The Degiorgio brothers have been complaining in court that the media has already tried and convicted them for killing Daphne Caruana Galizia. It was an odd complaint to make given that one of them openly and gleefully admitted killing Daphne in an interview with a journalist. “Business as usual,” he said, chuckling.

Those complaints were the last (until now) of a long series of constitutional applications, appeals, judicial protests, and all manners of legal attempts to have their trial pushed back. The Degiorgios fully expect to be convicted. They are facing long sentences, probably and rightly longer than their life expectancy. They want to close a deal with the authorities before their trial starts (more accurately, before it ends) because once a verdict is handed down they’ll have little to gain by in exchange for what they have to offer.

Today we heard William Cuschieri resigned their brief. He’s been their lawyer since soon after their arraignment. He’s handled their case during the interminable compilation of evidence. He’s argued on their behalf in front of the trial judge a hundred and one legal objections to the case against his former clients. He’s argued in front courts of all levels to find ways out for them.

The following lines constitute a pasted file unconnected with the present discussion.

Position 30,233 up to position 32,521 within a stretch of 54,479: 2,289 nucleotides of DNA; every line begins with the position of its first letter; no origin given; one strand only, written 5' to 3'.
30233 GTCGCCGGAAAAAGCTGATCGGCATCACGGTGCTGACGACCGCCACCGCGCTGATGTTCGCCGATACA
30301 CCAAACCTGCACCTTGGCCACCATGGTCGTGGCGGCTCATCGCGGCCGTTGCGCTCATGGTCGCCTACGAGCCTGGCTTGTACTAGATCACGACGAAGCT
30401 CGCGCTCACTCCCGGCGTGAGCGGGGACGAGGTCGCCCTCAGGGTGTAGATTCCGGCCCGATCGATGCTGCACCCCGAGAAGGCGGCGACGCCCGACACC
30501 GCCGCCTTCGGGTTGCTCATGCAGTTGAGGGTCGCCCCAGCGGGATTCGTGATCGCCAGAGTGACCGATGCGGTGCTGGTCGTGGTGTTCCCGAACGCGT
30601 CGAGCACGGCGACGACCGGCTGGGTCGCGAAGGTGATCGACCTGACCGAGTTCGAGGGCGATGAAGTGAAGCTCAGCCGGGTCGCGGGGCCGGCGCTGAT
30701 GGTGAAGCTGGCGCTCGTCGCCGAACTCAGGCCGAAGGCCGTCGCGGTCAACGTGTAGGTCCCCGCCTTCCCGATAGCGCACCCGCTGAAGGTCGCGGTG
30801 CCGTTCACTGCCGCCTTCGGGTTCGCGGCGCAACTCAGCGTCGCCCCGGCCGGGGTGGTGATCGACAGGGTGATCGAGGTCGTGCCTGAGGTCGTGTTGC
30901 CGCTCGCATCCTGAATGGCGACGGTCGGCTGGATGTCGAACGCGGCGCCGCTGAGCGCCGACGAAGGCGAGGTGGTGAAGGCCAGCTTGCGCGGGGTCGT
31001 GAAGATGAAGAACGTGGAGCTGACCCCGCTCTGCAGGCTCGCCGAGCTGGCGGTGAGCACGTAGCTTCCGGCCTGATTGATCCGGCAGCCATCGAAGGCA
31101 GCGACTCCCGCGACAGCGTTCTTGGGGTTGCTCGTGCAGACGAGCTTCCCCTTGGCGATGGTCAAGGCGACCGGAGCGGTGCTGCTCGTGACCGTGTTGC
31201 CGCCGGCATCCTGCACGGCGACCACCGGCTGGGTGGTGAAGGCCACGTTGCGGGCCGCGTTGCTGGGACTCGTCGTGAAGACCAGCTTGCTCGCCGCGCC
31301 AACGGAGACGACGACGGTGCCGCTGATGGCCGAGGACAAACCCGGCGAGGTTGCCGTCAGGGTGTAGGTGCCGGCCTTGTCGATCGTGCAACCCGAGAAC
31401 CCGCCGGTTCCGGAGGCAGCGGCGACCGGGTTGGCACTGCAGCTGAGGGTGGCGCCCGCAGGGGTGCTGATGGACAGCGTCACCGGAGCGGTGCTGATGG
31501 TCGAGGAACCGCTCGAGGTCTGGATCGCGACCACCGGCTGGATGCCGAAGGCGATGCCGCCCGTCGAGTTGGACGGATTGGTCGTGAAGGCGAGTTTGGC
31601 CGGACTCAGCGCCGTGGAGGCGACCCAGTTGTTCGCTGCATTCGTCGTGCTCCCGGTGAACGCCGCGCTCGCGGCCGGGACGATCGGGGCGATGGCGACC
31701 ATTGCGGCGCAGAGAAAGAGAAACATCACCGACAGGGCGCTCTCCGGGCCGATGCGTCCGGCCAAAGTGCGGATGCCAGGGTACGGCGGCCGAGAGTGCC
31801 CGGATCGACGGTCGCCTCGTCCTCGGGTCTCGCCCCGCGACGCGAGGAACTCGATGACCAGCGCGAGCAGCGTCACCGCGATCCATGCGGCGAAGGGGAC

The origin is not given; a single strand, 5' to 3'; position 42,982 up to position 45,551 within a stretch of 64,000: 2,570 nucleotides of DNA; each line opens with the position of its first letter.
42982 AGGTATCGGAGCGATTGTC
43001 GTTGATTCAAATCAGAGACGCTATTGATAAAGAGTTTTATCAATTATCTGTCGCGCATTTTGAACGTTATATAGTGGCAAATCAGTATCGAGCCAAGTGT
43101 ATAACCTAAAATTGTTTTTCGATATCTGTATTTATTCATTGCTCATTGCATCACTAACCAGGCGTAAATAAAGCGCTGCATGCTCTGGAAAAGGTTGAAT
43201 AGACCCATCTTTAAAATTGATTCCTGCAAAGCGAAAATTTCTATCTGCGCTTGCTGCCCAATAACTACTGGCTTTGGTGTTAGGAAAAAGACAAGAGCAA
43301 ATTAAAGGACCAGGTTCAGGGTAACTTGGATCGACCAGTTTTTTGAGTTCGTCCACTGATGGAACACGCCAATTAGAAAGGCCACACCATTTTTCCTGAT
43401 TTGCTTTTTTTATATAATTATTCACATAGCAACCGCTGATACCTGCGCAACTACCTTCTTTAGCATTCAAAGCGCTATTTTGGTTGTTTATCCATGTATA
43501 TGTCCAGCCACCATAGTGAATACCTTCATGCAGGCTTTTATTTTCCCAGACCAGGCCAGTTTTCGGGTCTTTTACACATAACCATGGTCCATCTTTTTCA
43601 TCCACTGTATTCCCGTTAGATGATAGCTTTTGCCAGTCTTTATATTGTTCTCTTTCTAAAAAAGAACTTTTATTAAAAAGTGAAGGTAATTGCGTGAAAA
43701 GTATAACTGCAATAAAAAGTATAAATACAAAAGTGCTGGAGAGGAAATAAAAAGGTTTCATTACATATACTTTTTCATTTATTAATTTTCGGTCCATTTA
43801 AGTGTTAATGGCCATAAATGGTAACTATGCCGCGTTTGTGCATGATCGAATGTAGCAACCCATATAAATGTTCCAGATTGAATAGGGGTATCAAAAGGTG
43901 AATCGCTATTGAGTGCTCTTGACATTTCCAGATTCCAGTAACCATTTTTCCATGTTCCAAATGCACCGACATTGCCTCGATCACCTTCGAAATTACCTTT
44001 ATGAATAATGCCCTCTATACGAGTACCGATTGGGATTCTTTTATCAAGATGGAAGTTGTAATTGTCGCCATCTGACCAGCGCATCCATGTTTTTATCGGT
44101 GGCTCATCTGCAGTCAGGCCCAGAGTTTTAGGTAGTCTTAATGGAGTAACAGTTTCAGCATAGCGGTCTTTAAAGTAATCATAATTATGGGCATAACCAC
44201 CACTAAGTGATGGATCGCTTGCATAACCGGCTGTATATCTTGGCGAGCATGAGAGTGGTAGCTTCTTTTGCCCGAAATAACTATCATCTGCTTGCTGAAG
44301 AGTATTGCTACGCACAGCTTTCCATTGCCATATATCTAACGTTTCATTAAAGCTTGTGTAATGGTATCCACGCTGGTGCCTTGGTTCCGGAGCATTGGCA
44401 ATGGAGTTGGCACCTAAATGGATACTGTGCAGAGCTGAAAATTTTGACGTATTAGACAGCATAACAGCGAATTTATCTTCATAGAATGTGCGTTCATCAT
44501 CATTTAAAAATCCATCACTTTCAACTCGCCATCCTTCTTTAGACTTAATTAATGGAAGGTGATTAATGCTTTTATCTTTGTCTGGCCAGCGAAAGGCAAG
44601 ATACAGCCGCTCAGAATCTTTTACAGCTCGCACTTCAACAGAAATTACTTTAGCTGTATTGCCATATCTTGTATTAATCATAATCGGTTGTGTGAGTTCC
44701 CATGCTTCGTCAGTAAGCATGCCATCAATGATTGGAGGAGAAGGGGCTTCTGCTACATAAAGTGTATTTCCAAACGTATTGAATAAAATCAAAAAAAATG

None worked.

Before Yorgen Fenech’s arrest, the way these unemployed assassins were paying him their legal fees was always a matter of great interest. People stopped wondering when the alleged mastermind was charged with the crime, his considerable financial resources a matter of public knowledge.

Whatever his fees and the provenance of their payment, the evidence against the Degiorgio brothers is crushing. It has been crushing since well before Vince Muscat became a state collaborator. It got better when he did. Nothing William Cuschieri could do looked like it could postpone the date of the trial set for the coming weeks.

Almost nothing. Now he’s out of the picture the Degiorgios must get a new lawyer. That new lawyer will invariably argue they have a lot of reading up to do if they are to represent the Degiorgios in a meaningful way, if the Degiorgios are to get a fair trial.

They fired him to gain more time. They fired him to extend the pain of the relatives of their victim, postponing again the date when at least on them justice is served. They hope to postpone a trial they have, in theory been waiting for, since their arrest nearly 5 years ago. They are hoping they might, one way or another, postpone their trial indefinitely.

And, of course, postponing the trial of the assassins is great news for the person or people who hired them.